Posts by Madeleine Muzdakis

Madeleine Muzdakis

Madeleine Muzdakis is a Contributing Writer at My Modern Met and a historian of early modern Britain & the Atlantic world. She holds a BA in History and Mathematics from Brown University and an MA in European & Russian Studies from Yale University. Madeleine has worked in archives and museums for years with a particular focus on photography and arts education. When she isn’t writing, she enjoys hiking, film photography, and reading while cuddling with her cat Georgia.
October 15, 2021

Researchers Discover Ancient Saudi Arabian Camel Sculptures Are Older Than the Pyramids of Giza

In 2018, archeologists discovered large life-sized camels sculpted into rocks in Saudi Arbaia. At the time, the high-reliefs were thought to be about two millennia old. However, a recent paper published in the Journal of Archaeological Science announces a surprising discovery. These camel sculptures—known as the Camel Site—are in fact between 7,000 and 8,000 years old—older than the Pyramids of Giza and Stonehenge.

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October 12, 2021

Inventor of Hand-Cranked Washing Machines Donates the Timesaving Device to Iraqi Refugees

Did you know 70% of the world's population does not have access to an electric washing machine? In order to cleanse their clothing, people hand-wash their clothes with available water. This chore takes a lot of time and is usually performed by women. In an effort to alleviate this burden, a British engineer named Navjot Sawhney has developed an efficient, hand-cranked washing machine which is easy to operate.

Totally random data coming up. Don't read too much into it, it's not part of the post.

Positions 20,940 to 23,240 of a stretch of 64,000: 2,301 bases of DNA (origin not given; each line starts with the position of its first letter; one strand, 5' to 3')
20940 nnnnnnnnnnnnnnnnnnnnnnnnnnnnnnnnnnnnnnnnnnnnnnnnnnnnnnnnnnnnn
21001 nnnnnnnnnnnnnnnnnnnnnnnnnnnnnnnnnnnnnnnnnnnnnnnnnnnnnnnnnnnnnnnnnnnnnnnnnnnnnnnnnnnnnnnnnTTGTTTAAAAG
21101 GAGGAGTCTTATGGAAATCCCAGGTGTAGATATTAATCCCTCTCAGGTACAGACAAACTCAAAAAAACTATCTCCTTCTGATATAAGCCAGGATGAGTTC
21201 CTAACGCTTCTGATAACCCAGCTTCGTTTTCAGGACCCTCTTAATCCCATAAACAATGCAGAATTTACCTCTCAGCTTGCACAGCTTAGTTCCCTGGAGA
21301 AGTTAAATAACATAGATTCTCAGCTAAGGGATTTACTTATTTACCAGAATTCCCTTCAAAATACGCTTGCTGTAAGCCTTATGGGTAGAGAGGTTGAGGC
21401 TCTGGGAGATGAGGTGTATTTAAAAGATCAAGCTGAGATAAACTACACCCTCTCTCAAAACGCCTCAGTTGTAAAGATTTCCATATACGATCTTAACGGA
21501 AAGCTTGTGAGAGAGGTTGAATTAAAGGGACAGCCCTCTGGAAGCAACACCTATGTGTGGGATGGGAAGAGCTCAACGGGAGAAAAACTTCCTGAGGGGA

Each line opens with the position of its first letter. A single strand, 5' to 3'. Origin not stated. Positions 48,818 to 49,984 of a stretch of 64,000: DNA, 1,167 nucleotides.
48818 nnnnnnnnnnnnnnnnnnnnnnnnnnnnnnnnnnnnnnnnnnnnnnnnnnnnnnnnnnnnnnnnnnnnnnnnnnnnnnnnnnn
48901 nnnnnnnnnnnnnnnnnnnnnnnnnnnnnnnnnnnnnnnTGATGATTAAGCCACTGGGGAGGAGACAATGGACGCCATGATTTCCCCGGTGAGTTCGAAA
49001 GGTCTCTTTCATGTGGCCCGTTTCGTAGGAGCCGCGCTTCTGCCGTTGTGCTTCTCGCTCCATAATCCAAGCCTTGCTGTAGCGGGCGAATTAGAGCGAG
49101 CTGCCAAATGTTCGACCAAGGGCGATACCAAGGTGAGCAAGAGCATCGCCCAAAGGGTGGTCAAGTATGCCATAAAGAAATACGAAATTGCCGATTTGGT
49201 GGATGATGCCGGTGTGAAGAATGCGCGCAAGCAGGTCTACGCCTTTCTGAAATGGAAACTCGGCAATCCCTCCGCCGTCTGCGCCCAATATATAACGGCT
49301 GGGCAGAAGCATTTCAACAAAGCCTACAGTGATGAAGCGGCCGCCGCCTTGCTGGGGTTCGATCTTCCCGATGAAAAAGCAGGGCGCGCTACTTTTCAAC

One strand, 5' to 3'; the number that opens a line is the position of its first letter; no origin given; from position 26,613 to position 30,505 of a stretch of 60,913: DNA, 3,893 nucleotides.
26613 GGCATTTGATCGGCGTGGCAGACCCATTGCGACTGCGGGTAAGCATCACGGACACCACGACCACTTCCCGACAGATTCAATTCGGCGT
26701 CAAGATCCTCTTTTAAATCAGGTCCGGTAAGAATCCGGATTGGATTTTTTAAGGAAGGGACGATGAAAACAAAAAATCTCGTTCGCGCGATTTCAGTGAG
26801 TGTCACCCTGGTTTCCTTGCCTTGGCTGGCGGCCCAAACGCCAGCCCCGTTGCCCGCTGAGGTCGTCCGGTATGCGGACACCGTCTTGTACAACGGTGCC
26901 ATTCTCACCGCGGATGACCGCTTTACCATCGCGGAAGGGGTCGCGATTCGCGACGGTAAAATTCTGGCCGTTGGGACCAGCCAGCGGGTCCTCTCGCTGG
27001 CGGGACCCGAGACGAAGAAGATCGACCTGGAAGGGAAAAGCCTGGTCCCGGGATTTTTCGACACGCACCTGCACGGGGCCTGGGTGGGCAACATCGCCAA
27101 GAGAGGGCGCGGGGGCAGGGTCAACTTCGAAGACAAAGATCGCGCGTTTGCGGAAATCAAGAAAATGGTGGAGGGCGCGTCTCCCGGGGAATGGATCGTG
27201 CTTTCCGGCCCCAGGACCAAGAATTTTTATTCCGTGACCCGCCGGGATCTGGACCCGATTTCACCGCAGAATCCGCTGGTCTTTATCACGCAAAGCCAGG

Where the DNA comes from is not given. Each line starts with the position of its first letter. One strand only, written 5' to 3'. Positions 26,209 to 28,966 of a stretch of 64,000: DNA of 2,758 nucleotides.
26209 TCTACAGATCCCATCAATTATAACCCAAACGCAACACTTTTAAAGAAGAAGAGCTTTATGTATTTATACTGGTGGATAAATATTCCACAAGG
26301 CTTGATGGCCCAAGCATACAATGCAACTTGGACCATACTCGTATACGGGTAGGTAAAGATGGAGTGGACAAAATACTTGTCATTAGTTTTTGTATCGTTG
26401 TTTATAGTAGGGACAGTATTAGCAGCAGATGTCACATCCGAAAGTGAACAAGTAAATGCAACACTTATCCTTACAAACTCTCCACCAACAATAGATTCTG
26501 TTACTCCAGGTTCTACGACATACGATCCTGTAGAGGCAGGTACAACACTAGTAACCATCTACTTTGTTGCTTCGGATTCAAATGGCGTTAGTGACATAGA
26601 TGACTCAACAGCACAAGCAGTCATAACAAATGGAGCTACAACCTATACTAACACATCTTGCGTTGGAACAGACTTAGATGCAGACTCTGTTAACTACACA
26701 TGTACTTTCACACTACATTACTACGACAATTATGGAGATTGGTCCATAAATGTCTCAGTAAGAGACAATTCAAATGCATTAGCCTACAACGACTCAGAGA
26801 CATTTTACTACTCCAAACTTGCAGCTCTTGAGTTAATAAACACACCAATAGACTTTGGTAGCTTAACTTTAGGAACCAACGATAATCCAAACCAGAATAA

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October 7, 2021

Ownership of World’s Oldest Rainforest Is Returned to Its Aboriginal Inhabitants

As with the United States, Australia was once a British colony. European settlers displaced and brutalized Indigenous populations, taking over large swaths of the expansive and beautiful island. While simply returning the land to its Aboriginal inhabitants cannot right all the wrongs of colonization, it is an important step advocated by Indigenous peoples around the world.

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October 1, 2021

Scholar Discovers a 14th-Century Monk Wrote About the Americas Before Columbus’ Discovery

The first Europeans to set foot on American shores are believed to be Norse sailors, or Vikings. In the 10th century, Norsemen explored and settled parts of the Canadian coastline and remained there for hundreds of years. Despite this Scandinavian knowledge of lands to the west, scholars believed Southern Europe remained largely in the dark until the voyages of Columbus. A recent discovery of mention to “Markland” (likely Labrador or Newfoundland)

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